Tuesday, October 26, 2010

Rokuyou: Lucky and Unlucky Days of the Week

If you've ever seen a Japanese calendar, even if you can't read any you might have seen a cycle of kanji characters that appear on each day and repeat after six days.

These are "roku-you" 六曜 (roh-koo-yoh, "six days") and are a traditional sort of repeating horoscope laid down over the normal seven day week.

 A 2010 calendar from Microsoft Office, with the "six days" listed under each date.

The rokuyou days range from luckiest of all, "Tai-an" 大安 ("Big Luck/Peace"), down to "Butsu-metsu" 仏滅 (basically "The Day Buddha Died"), with a range in between of varying luck at different times of day or luck involving your friends.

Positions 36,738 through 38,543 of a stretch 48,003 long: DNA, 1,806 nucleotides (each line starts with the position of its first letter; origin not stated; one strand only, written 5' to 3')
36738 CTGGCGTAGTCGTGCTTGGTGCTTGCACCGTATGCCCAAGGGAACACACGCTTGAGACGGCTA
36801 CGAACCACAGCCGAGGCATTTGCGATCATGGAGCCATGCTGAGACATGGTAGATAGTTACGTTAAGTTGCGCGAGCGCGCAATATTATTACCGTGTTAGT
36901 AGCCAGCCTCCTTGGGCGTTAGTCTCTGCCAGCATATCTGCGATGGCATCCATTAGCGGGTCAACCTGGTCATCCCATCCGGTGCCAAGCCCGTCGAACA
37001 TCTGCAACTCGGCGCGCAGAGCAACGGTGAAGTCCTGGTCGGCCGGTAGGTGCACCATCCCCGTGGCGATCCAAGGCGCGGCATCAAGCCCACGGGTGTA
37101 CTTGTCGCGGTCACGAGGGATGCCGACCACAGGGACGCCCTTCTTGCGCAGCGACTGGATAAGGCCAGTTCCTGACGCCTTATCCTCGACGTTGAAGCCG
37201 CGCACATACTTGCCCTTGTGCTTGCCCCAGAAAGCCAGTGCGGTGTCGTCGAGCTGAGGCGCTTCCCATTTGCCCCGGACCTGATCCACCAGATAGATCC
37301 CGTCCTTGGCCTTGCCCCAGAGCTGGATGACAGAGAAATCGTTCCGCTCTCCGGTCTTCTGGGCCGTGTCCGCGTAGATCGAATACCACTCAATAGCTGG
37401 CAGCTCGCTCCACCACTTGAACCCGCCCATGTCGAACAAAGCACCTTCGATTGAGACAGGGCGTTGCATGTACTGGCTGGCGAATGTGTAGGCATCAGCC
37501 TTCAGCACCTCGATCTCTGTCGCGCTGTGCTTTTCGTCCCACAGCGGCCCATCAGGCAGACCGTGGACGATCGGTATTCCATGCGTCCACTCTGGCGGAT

While people don't pay much attention to the rokuyou in their daily life, they're popular enough that wedding halls charge the most on Tai-an, the most popular and auspicious day for ceremonies, and many funeral halls/crematoriums are closed on "Tomo-biki" (a lucky day outside of noon but also with the meaning of "friend pull"or sharing luck with friends, avoided in the case of the funeral homes due to the desire to keep the deceased from pulling their friends along to the grave).

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